• It didn't have quite the impact of the Judgment of Paris, but a recently televised blind tasting in New York certainly ruffled some (haute couture) feathers on the set of The Real Housewives of New York City, a reality program in which wealthy Manhattan women shop, entertain, work, travel and dislike one another. To set the scene, last fall, cast member Countess LuAnn de Lesseps and her boyfriend Jacques Azoulay, a wine importer, invited fellow cast members to Kellari Taverna to participate in “wine games,” led by Master of Wine Jennifer Simonetti-Bryan. During one such game, cast member Ramona Singer, often seen actively disliking de Lesseps, was made to unwittingly taste and critique the 2010 vintage of her own Ramona Pinot Grigio on camera. A tempest in a wineglass, to be sure, but Singer, who'd remarked before the reveal on the wine's lack of depth, told Unfiltered that she was “truly surprised, because I was expecting a wine with more complexity, like a white Burgundy. [Azoulay] deals with French wines, so why would he have a Pinot Grigio there?” Other cast members, including Singer's husband, speculated that it had been a mean-spirited setup, fueling the tensions that keep Unfiltered riveted between commercials, but de Lesseps insists it was all in good fun, telling Unfiltered, “Part of the game was to see if Ramona would recognize her own wine. I would not call that a setup. Her wine is actually very drinkable and well made.”
Although former Real Housewife Bethenny Frankel remains the show's leading drinks mogul with the Skinnygirl brand of cocktails and wines that she sold to Beam in 2011, this fall, Singer will roll out a second wine under the Ramona label, a 2010 Sangiovese-Merlot blend, created, like the Pinot Grigio, in partnership with Opici Wines. (Other Real Housewives with wine labels include Teresa Giudice, NeNe Leakes and Cynthia Bailey.) De Lesseps, a philanthropist, author and recording artist whose first single was called “Money Can't Buy You Class,” tells Unfiltered that she, too, is considering getting into the wine business with a sparkling rosé made using méthode Champenoise, “but keeping it affordable, so people can pop and celebrate without spending a fortune.” Unfiltered looks forward to the inevitable blind tasting rematch.
• More wine criminals are on the lam after a pretty sizeable heist at Blackwood Lane Winery, in the Okanagan Valley of Canada, especially shocking because the country's culture, while in many ways similar to America's, discourages and frowns upon crime. The theft last month was a surgically efficient operation: 466 cases lifted in one night, and the perps even closed up the cellar and shut the gate behind them. The loss is pegged at $200,000, as most of the missing wine was a $60-a-pop Bordeaux blend called Alliance (pallets of Cabernet and rosé vanished as well). Blackwood's owners have offered a $25,000 reward for information on the crime, and the local Mounties (an elite Canadian police force staffed by horses and human Canadians) have been investigating Craigslist for posters looking to unload a suspiciously large cache of vino. The search is made more difficult still by the new law recently passed by Canada's parliament allowing direct shipping between provinces, which may have provided an added incentive for the hit on Blackwood in a perfect example of why we can't have nice things. Canada joins England, France and Scotland as a venue for this year's Wine Crime World Tour.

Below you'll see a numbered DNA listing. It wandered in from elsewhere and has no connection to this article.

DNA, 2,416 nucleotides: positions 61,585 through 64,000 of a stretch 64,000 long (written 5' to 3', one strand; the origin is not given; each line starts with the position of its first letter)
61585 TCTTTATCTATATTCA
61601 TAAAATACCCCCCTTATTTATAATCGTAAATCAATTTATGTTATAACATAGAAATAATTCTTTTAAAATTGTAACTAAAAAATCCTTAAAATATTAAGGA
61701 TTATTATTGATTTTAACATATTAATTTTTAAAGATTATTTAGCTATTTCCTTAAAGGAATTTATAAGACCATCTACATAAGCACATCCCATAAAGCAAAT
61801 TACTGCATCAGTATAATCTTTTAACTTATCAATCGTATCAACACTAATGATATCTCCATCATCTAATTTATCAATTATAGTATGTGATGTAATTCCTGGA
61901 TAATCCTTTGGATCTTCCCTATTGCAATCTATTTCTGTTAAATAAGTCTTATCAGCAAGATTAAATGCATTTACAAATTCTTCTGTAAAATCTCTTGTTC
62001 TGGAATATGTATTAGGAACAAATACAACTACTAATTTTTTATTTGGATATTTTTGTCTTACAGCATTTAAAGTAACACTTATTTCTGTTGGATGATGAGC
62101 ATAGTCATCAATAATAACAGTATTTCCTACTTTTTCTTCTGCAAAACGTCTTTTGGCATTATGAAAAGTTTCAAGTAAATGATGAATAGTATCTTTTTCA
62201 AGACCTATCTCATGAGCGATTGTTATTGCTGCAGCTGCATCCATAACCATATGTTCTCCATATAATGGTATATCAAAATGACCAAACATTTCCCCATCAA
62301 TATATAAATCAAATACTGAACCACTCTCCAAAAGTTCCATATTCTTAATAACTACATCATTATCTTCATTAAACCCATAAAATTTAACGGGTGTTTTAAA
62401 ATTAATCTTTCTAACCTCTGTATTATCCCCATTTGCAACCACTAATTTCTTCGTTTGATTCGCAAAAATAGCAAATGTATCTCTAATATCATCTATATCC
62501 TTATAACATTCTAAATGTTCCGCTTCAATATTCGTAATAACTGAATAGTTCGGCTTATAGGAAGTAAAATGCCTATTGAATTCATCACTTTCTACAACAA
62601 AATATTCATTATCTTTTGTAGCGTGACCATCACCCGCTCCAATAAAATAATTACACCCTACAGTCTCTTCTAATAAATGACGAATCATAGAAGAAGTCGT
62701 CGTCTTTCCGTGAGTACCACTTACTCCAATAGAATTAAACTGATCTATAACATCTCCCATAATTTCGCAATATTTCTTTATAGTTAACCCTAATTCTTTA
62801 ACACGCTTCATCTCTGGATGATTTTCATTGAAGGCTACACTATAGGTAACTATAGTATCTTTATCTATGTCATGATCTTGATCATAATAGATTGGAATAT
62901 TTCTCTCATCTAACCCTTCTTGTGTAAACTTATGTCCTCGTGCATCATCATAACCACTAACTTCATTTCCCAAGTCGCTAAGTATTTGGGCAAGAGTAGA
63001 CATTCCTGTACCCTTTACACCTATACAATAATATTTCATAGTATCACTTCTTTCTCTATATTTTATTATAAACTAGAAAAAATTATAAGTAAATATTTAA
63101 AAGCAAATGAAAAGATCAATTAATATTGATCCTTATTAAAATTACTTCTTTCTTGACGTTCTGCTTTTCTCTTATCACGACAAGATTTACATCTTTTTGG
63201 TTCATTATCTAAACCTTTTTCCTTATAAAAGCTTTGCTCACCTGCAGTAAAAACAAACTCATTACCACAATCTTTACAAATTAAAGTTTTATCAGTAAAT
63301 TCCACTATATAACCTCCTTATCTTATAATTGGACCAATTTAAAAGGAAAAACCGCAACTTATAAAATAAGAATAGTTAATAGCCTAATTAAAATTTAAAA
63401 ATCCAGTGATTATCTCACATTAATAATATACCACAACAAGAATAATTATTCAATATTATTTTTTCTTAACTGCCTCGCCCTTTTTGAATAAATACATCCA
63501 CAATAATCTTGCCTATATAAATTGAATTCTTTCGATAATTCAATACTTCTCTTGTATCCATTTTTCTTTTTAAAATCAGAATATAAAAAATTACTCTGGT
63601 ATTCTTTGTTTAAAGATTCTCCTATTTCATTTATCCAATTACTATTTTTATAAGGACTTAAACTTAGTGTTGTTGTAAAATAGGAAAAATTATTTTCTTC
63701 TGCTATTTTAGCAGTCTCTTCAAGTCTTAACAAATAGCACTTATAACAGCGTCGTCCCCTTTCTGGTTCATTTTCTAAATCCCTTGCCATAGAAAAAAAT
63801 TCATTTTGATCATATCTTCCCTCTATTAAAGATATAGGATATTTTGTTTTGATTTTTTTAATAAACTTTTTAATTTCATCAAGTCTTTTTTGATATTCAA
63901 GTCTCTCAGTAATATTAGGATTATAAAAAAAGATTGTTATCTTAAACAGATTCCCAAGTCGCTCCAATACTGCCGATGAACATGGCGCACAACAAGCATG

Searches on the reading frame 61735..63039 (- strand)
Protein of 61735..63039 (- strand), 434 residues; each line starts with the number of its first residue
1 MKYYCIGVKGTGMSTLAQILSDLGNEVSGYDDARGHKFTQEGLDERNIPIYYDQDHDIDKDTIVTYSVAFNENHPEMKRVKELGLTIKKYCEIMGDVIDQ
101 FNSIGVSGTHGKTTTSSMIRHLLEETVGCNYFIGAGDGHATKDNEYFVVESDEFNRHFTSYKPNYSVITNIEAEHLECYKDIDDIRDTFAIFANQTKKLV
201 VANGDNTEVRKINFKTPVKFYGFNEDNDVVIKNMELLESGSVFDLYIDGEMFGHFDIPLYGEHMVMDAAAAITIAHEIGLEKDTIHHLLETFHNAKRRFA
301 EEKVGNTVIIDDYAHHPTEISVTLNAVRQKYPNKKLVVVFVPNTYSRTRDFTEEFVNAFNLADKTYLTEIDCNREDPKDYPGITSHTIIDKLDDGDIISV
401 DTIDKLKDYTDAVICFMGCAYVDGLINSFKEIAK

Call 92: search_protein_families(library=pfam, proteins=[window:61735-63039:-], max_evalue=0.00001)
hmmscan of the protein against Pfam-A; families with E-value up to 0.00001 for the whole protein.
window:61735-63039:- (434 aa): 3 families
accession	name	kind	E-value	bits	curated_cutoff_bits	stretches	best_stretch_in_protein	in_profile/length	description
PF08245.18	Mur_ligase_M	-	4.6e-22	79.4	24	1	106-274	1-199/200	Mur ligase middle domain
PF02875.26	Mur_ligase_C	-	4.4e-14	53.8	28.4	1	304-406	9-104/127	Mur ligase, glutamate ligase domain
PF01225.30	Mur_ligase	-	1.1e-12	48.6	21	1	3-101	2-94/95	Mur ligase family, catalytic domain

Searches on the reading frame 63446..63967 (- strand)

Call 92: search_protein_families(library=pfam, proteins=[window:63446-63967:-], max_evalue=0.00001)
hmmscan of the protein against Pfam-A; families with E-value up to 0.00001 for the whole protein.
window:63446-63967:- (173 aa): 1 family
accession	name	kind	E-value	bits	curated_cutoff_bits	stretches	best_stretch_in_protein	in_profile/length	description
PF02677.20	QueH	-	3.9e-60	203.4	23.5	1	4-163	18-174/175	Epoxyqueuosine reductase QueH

• A contingent of Italian vintners descended on Washington, D.C., last month, to serve and promote their wines to the leaders of the Congressional Wine Caucus. The July 19 event was organized by Claudio Bisogniero, Italian ambassador to the U.S., and Giovanni Mantovani, CEO of VeronaFiere, the Italian trade show organization responsible for Vinitaly. Hobnobbing with Wine Caucus founder Rep. Mike Thompson of California and other members of Congress were Castello Banfi's Cristina Mariani-May, Marilisa Allegrini, Ferrari winery's Matteo Lunelli, Daniela Mastroberardino of Terredora, Luca Paschina of Casa Vinicola Zonin and Odila Galer-Noel of Gruppo Italiano Vini. While the Congressional Wine Caucus' stated purpose is the advancement of the American wine industry, both hosts and guests agreed that the Italian and American wine industries could learn from each other. "As an Italian-American, I appreciate Ambassador Bisogniero bringing together the Congressional Wine Caucus and Italian wine producers to discuss issues impacting both of our wine industries,” Thompson said in a press release issued after the event. "I look forward to working with the ambassador to build a strong, fair and balanced relationship between our respective wine industries.”